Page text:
NASA seems to be taking a similar course; in October it published a supplemental environmental impact statement proposing alternatives that would leave most of the contamination not cleaned up, in violation of its agreement with California. Absurdly, NASA argues that each of the alternatives it considers provides the same health benefits even though all but one of the alternatives would abandon in place most of the contaminated soil. It presented this information at “public meetings” in November but called the police when members of the public tried to share their concerns that NASA’s alternatives would breach the agreement to reach the required “background levels.” In short, NASA is setting itself up to violate the binding cleanup standards set by California and doesn’t seem to want the public to know that’s what it’s doing.

But under their agreements with California, and also under the primary hazardous waste law, the Resource Conservation and Recovery Act (RCRA), the Energy Department and NASA don’t have the authority to choose how much they must clean up and how much contamination they can abandon in place. This authority is California’s alone.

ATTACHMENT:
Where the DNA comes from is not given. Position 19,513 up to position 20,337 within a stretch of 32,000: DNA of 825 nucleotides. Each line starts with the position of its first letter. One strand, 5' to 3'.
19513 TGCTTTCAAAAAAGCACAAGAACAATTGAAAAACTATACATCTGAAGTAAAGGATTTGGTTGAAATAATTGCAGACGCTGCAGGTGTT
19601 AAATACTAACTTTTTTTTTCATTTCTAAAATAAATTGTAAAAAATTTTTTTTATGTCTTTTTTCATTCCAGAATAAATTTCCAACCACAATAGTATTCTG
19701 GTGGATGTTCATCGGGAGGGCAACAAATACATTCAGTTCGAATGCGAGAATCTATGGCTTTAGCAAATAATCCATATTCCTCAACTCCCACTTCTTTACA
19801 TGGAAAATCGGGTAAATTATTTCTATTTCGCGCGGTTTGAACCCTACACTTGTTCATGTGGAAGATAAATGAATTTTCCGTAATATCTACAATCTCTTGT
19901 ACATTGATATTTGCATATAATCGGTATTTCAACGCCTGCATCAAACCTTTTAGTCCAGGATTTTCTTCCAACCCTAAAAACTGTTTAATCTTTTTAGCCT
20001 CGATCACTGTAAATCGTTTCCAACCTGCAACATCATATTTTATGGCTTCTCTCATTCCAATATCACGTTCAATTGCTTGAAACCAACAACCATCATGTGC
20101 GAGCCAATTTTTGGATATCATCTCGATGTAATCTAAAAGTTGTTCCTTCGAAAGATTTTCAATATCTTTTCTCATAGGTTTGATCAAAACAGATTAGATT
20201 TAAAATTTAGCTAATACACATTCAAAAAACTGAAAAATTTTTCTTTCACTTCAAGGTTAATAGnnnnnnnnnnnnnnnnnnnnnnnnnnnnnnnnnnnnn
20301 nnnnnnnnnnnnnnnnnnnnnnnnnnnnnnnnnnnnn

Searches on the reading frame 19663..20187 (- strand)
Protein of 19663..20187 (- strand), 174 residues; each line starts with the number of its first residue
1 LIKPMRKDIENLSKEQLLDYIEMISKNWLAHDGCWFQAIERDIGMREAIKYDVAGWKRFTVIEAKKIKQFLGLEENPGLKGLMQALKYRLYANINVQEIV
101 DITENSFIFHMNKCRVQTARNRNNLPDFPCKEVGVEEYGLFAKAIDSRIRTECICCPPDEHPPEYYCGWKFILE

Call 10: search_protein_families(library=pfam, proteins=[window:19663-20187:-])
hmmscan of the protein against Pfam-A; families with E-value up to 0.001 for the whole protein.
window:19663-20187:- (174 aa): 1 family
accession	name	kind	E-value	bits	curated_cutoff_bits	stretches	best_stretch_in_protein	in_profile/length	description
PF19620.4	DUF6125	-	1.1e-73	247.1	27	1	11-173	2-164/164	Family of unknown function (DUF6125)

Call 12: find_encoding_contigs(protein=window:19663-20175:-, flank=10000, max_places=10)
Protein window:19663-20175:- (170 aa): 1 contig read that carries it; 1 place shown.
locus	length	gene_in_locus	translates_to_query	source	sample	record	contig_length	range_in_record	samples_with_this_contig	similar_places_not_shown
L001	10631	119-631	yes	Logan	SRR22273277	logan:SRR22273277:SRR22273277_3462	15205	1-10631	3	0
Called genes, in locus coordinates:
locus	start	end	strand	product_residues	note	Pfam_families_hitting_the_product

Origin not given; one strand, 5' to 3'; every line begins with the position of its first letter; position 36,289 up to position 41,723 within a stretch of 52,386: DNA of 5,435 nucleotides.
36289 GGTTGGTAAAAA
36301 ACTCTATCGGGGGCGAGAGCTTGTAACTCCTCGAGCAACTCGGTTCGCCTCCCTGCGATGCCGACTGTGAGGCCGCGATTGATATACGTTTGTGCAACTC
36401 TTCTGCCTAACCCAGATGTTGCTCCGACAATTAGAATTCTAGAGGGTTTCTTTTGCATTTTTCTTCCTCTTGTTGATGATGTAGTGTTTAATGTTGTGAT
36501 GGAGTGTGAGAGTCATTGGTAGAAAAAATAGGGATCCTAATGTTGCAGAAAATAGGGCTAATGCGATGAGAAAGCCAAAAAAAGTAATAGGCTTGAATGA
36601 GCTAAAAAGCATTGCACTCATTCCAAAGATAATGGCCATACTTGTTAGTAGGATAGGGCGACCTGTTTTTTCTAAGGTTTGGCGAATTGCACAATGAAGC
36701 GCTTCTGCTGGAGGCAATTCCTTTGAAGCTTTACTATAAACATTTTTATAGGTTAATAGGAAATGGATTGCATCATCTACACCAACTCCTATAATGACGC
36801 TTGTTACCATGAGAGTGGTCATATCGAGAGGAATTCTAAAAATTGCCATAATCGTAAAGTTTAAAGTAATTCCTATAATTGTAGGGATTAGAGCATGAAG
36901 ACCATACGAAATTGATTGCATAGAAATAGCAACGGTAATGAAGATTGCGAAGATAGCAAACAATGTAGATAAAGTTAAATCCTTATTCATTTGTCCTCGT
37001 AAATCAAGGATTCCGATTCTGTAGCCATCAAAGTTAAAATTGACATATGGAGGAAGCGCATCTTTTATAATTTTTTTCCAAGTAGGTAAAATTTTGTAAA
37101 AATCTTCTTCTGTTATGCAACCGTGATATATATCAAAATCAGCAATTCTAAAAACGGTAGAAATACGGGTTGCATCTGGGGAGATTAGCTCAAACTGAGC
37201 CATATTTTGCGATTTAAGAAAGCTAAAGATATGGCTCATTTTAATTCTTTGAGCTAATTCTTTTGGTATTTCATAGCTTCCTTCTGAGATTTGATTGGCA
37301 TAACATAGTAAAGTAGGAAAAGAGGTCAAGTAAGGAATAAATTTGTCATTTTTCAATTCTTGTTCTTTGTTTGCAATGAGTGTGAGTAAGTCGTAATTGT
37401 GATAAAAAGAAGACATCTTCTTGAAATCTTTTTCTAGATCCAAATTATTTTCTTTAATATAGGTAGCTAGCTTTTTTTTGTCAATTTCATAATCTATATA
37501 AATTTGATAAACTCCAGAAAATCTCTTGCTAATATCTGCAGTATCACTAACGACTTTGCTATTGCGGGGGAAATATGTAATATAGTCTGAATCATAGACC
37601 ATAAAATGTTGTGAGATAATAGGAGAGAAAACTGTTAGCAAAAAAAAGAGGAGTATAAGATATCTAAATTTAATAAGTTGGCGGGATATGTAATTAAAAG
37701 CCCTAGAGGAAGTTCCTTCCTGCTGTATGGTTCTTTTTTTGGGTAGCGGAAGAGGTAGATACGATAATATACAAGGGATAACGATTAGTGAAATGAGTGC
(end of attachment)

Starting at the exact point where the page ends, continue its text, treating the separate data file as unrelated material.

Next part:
Luckily, the state of California is on top of it, closely monitoring the situation. Both the California EPA and the Department of Toxic Substances Control strongly reminded the Energy Department of its obligations and that the state would enforce the cleanup agreement. Should NASA follow through on any of the alternatives it has considered that would ignore its obligations, we are hopeful California stands ready again.

But enough is enough for all of this. The cleanup agreements are well thought out documents, have broad public support, and it’s readily apparent that the neighbors of Santa Susana Field Laboratory will continue to be at risk until the Department of Energy, NASA, and Boeing meet their full obligations to clean up the site. We stand beside California, local organizations, and community members to ensure that these toxic remnants will be removed and the site cleaned up so the nearby residents can live in safety and peace.

About the Authors

Caroline Reiser

Nuclear Energy Legal Fellow, Climate & Clean Energy Program